As much as you love your furniture, you probably love your pets more. When you have pets, they’re more than just a pet: they’re part of the family. So while many households have rules about keeping pets off the furniture, others love to share their space with their furry friend. This can be a wonderful feeling, but a little problematic for the furniture over time. Not only is there plenty of hair, but also claws and even teeth if you have a pet that errs towards mischief. But pets and furniture can coexist in some semblance of peace. Here are a few tips to help protect your furniture from your best buddies:

Keep a Towel By the Door

If you have an indoor/outdoor dog, you know the struggle of your dog coming in from a few excited laps around the yard…and promptly tracking mud throughout the house. It can be frustrating to have muddy tracks on the floor. It can be disastrous to get those muddy tracks on your couch or bed. A good practice is to keep a towel right inside the door. As soon as your dog comes in, stop them and wipe down their paws. Eventually as they get into the habit, they’ll stop themselves. Wipe them down and then let them proceed freely into the house.

Opt for Thicker Fabrics

Your pets will occasionally try to climb on furniture, whether they’re allowed or not. If you have cats, it could be doubly problematic because cats like to have something to scratch. That’s why if you have pets you may want to get furniture that’s a little tougher. As nice as that velvet couch looks, canvas or twill will hold up much better. Check out this article from The Spruce about pet-friendly fabrics. You may find some that are actually pretty trendy.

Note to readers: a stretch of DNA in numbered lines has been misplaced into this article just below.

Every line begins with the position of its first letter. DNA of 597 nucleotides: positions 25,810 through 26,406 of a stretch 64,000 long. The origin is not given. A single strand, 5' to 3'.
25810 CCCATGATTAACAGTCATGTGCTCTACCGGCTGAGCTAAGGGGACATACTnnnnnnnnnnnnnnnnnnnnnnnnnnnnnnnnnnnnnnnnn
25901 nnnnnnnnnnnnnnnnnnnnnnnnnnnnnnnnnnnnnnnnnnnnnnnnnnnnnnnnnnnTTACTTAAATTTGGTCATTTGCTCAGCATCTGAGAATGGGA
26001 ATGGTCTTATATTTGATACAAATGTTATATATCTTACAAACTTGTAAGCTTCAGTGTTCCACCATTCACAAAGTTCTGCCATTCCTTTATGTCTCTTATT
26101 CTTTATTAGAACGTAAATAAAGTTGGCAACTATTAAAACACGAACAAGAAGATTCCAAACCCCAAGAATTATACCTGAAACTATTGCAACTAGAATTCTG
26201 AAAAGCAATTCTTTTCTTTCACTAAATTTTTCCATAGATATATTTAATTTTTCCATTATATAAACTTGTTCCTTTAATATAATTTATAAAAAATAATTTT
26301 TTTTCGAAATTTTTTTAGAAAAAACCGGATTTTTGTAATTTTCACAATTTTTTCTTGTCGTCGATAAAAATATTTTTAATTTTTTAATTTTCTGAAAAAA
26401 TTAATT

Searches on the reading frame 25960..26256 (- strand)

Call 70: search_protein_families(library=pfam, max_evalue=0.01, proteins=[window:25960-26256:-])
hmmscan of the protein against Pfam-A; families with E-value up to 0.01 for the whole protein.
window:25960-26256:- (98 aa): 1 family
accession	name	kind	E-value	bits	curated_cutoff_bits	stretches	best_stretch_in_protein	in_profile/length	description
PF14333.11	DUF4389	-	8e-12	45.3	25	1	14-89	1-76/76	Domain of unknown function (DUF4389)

Let Them Get Their Energy Out Elsewhere

Pets can have a lot of energy, and you don’t want them to take that out by tearing or scratching at the furniture. So buy chew toys and scratch posts that allow them to get their energy out on something that’s meant to be torn to shreds. Keep a scratch post near the furniture that your cat tends to frequent and give your pets plenty of playtime. That way, when they decide to curl up with you on the furniture, they’ll be much more docile.

Know When to Set Boundaries

Just because you let your pets on some furniture doesn’t mean they should be allowed on all furniture. Maybe you have an old couch as a family heirloom, or you really don’t like for your pets to hop up on the dining room table. Make sure to train them early on that certain areas are off-limits. That will make them that much more drawn to the furniture you do share with them.

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